In normal slang, a “starfucker” is, essentially a groupie, one who seeks attention (usually sexual) from famous people in the belief that such attention will validate their own existence. For geeks, everything is the same except that sex usually isn’t involved.
The line between professionals and fans in the geek world is very fine. Geek creators often hang out in the same spaces as the fans, leaving comments on the same message boards, replying on the same blogs, and being a part of Facebook and Twitter. Geeks are proud of this relationship, using it as evidence that these creators are really “down to earth” and “in tune with the fans”. It must be remembered, however, that any relationships with geeks in it cannot help but be parasitic, since geeks are incapable of giving anything in return. The creator may intend to foster a positive relationship with the fans, but the fans will gradually drain him completely dry and then complain that he’s no longer providing adequate sustenance.
In the meantime, however, the geeks will eat up the fact that a Real Life Creator is actually hanging out with them! They will do whatever they can to curry favor with the creator, laughing maniacally at his jokes, shoehorning into any discussion he’s involved in, and shouting down those who are being insufficiently adoring. They’ll be sure to mention early and often about how they were talking to The Big-Name Creator just the other day, yet seldom mention that it was in the context of a message board post or blog comment that the creator may or may not have read.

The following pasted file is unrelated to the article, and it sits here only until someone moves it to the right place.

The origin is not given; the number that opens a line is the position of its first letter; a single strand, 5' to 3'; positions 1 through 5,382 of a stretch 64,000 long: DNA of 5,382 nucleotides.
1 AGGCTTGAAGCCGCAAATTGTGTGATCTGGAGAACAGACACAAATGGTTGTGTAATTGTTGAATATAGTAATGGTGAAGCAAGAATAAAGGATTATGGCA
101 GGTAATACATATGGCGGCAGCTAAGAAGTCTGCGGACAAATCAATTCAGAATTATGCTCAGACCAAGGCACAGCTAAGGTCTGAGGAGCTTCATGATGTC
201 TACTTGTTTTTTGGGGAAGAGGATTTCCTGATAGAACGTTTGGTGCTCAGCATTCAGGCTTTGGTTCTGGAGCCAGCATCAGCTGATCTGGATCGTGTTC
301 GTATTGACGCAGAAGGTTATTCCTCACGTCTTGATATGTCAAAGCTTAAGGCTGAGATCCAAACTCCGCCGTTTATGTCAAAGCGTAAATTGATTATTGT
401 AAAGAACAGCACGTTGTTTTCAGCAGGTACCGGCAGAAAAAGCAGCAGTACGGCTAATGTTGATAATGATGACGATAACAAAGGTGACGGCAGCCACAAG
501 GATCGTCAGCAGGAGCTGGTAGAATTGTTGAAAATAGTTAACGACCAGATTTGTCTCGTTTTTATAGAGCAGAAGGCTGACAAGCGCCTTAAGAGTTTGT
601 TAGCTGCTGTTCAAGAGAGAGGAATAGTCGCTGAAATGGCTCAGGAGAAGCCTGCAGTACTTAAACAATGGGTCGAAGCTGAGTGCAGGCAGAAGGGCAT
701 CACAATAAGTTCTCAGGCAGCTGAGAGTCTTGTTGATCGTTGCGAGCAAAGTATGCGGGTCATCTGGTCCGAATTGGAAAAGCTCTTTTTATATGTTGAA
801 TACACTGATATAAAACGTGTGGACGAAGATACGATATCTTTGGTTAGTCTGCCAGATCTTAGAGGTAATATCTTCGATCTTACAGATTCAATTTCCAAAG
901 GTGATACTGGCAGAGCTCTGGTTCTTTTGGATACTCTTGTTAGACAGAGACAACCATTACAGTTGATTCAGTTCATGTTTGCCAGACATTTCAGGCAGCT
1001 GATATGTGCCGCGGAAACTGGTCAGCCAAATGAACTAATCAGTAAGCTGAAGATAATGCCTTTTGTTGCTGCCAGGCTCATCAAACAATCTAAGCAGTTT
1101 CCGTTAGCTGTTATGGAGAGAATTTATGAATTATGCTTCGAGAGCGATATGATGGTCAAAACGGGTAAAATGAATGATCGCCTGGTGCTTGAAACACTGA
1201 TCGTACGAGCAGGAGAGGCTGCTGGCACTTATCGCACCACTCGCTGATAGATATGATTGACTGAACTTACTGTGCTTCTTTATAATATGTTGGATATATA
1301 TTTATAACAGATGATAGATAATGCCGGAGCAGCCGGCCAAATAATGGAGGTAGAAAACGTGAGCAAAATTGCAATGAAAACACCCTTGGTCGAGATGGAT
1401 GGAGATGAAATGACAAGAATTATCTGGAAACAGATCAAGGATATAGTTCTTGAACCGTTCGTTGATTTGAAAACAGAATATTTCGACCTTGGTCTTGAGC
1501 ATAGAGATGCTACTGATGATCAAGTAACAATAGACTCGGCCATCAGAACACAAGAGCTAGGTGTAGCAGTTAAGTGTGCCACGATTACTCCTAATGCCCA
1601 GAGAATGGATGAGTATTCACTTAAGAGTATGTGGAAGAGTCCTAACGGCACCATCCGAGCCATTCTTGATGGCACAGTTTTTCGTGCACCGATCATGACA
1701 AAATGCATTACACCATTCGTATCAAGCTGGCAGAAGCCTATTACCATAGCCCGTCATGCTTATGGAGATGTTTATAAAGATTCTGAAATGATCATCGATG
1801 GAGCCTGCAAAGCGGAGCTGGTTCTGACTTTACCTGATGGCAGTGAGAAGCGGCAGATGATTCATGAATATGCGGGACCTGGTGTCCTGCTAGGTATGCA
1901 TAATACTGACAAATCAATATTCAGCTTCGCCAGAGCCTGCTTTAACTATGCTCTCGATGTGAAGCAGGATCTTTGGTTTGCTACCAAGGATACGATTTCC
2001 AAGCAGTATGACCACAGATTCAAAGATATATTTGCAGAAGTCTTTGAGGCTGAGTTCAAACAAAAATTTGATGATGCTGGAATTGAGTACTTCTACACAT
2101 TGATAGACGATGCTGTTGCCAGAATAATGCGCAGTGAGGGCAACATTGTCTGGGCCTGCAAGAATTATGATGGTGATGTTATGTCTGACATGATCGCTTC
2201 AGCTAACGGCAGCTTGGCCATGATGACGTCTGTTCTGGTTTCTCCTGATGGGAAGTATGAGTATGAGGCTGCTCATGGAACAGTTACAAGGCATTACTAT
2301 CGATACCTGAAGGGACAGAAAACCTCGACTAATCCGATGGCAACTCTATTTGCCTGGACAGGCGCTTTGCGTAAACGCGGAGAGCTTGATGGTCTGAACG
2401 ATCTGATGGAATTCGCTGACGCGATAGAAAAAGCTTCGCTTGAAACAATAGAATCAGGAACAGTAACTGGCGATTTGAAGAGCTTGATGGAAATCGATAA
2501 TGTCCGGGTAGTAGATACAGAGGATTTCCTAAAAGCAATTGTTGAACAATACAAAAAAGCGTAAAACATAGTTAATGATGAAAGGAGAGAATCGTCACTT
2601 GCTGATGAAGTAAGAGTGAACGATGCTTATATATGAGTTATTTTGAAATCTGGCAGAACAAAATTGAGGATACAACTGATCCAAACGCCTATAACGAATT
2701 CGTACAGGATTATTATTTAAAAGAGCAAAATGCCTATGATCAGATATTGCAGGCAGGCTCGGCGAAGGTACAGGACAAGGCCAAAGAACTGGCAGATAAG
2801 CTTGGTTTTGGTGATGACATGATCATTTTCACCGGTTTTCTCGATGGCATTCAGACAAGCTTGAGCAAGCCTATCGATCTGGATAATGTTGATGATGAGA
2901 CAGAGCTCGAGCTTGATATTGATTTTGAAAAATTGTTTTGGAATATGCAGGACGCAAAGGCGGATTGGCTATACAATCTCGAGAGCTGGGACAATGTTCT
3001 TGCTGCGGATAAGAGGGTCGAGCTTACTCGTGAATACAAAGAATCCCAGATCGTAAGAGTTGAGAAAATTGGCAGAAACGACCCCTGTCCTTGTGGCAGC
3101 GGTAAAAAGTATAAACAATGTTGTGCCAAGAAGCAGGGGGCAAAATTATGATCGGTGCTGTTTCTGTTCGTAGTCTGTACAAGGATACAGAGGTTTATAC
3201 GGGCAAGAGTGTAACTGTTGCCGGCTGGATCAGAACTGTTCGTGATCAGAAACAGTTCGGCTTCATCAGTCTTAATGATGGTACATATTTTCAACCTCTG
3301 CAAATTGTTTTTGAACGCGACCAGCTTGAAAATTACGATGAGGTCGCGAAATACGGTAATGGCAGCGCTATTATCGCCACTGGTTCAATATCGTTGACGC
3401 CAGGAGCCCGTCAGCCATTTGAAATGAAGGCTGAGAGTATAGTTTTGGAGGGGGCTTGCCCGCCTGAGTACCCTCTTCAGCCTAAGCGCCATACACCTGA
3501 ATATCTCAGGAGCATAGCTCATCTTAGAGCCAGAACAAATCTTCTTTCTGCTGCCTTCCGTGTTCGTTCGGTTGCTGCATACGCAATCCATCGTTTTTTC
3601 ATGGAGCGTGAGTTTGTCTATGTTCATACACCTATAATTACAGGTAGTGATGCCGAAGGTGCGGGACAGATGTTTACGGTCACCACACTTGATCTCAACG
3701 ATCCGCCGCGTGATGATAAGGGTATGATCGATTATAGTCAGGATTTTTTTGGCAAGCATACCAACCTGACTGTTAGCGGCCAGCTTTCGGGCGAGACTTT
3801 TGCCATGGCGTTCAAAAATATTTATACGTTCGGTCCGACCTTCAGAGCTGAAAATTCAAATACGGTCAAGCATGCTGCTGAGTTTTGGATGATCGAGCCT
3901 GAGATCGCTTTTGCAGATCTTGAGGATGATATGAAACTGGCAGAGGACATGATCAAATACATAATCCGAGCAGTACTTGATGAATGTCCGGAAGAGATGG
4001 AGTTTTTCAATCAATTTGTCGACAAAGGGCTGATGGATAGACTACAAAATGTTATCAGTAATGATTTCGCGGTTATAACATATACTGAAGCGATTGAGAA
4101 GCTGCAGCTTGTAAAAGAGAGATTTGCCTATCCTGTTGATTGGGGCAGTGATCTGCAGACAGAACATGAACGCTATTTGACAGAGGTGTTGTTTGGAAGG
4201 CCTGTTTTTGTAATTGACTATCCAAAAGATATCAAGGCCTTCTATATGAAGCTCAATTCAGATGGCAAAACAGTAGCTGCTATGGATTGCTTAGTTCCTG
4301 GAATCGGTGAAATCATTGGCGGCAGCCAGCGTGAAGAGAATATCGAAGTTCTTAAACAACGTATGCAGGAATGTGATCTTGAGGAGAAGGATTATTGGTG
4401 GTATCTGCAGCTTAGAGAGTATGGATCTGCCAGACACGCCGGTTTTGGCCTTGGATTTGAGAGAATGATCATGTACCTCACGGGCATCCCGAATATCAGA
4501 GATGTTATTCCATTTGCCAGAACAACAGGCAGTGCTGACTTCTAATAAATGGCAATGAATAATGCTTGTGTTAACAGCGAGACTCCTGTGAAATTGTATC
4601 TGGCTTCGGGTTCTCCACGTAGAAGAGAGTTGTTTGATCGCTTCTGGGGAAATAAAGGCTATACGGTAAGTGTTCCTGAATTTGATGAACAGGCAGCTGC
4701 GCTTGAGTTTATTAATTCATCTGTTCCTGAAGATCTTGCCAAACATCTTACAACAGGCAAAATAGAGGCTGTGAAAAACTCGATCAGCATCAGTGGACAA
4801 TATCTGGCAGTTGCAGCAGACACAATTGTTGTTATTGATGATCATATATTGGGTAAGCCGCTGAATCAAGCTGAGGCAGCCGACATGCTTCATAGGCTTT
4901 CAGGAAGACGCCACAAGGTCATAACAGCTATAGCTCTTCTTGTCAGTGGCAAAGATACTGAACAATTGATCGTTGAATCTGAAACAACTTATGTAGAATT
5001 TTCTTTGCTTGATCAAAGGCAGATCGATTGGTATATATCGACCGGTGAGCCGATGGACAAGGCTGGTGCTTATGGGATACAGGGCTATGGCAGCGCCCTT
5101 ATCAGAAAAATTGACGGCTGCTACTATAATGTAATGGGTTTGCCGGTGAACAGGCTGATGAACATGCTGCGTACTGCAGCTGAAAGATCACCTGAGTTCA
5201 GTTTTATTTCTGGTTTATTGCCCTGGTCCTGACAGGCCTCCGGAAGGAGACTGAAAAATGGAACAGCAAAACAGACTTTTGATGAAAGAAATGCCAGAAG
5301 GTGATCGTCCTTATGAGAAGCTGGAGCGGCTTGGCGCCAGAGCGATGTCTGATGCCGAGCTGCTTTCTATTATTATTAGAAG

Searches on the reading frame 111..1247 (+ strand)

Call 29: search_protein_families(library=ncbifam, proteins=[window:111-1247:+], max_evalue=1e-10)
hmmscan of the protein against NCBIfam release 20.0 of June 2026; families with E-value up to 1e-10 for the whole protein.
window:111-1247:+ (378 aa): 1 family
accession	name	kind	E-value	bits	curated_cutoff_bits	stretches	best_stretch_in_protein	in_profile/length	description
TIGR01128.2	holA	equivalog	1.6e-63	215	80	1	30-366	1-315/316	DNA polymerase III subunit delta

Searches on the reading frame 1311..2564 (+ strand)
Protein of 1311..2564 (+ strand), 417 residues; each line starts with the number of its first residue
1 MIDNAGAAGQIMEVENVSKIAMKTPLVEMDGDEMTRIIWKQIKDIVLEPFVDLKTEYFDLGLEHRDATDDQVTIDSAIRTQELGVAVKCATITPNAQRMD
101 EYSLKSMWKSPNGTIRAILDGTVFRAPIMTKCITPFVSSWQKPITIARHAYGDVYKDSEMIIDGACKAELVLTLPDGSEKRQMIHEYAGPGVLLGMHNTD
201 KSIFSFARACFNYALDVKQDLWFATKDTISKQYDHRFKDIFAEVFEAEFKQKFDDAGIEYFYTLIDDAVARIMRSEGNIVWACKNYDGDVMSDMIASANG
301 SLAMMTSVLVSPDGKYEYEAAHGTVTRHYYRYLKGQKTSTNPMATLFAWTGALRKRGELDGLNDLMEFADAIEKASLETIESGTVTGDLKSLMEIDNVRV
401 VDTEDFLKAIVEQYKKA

For the geek, the fact that a big name professional such as comics writer Kurt Busiek accepts their “friend request” on Facebook cements the fact that Busiek truly is friends with him. And if Kurt actually comments on the geek’s Facebook page, then they just became blood brothers.
It doesn’t matter that the newsgroup, blog, message board, Twitter, or Facebook page is publicly available to anyone who wants to post to it, as far as the geek is concerned, it’s a private meeting place for him and his colleague, the geek icon. Though there may be others in orbit around the icon, the geek knows that really the icon is there to listen to him and him alone.
Of course, in the case of the rock and roll groupie, the rock star has no idea who she is and no memory of their encounter. The groupie, on the other hand, is certain that there was a deep and lasting connection made. This is the same in the case of the geek. He may be regaling others with tales of how he cracked Terry Pratchett up on the Discworld newsgroup, but it’s doubtful that Terry Pratchett will even recognize the geek’s name (or, more likely, online handle) when the inevitable harassment charges need to be filed because Pratchett slapped the fan in the face by having the character of Lu-Tze act in a manner the geek thinks he wouldn’t.
The next best thing to being a bright star is simply reflecting the light of one, so geeks LOVE Starfucking!